April 03, 2017

Lazarus Is Dead

John 11:1-16, 32-37

He told them plainly, “Lazarus is dead, and for your sake I am glad I was not there, so that you may believe.”

—  John 11:14-15

Jesus knew his friend Lazarus was deathly ill. Jesus also knew what no one else did: God would raise Lazarus from his grave. Still, Lazarus’s sisters were pleading with Jesus to come and heal their brother. Instead, he waited till Lazarus died. Why? To show God’s power over death.

Lazarus probably didn’t appreciate Jesus’ delayed arrival. With his life slipping away, Lazarus may have wondered, “Where is Jesus? Why doesn’t he come?” But Jesus’ mission was not about his friends’ timeline. It was about God’s. The Lord’s timing is always right. And here, to demonstrate his dominance over death, Jesus waited till everyone could be absolutely sure that Lazarus was dead.

Now, Jesus’ intentional delay does not mean he was insensitive to grief. He too “was deeply moved in spirit and troubled,” and he wept. While people then and now may reason that he wept because of Lazarus, it was surely even deeper than that. Jesus wept because death is still our enemy. Far from being insensitive about death, Jesus came to take on the curse of death for us. And his purpose in all of this was God’s glory, so that we might believe in God and in his power, through Jesus, to cancel our sin and give us new life forever in his presence.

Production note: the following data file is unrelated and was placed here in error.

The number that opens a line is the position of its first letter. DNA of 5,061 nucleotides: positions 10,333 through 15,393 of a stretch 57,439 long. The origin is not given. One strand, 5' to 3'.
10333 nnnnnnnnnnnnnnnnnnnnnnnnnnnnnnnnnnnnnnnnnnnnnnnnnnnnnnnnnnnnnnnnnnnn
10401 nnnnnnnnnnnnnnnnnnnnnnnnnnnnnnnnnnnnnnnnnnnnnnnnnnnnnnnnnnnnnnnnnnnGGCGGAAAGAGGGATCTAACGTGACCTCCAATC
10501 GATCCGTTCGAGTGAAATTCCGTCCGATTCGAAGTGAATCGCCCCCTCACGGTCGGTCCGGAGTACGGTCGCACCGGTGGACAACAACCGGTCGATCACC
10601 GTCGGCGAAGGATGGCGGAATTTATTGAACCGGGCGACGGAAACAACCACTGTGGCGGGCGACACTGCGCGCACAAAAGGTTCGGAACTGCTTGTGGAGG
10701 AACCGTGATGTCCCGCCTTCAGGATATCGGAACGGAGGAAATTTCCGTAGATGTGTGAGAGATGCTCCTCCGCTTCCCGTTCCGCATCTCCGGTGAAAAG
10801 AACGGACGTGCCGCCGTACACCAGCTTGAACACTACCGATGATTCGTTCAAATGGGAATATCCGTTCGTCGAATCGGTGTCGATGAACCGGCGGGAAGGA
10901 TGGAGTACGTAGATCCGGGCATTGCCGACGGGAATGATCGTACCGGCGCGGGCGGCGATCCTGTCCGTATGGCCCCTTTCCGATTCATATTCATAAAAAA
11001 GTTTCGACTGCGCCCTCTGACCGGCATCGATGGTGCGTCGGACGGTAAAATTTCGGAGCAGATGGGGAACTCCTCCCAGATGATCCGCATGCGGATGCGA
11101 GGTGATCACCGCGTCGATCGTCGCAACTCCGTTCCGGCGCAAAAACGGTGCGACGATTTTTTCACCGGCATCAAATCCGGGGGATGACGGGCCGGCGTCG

Do you believe in this Savior?

Lord Jesus, we know you care because you came to die for our sake. Thank you for the promise of new life forever. In your name, Amen.

About the author — Norman F. Brown

Chaplain Norman F. Brown graduated from the U.S. Naval Academy, Annapolis, in 1969. He served aboard destroyers during the Vietnam conflict and ashore in San Diego, Calif., as an instructor. By then God had made clear his call to work in pastoral ministry, and Norman entered Calvin Theological Seminary, graduating in 1980. Chaplain Brown pastored churches during his ministry career but spent most of his time as a navy chaplain. During one assignment he served three years at Holy Loch, Scotland, where he and his wife, Ruth, encountered the Iona Community and their emphasis on spiritual disciplines. Chaplain and Mrs. Brown have three married children and nine grandchildren.

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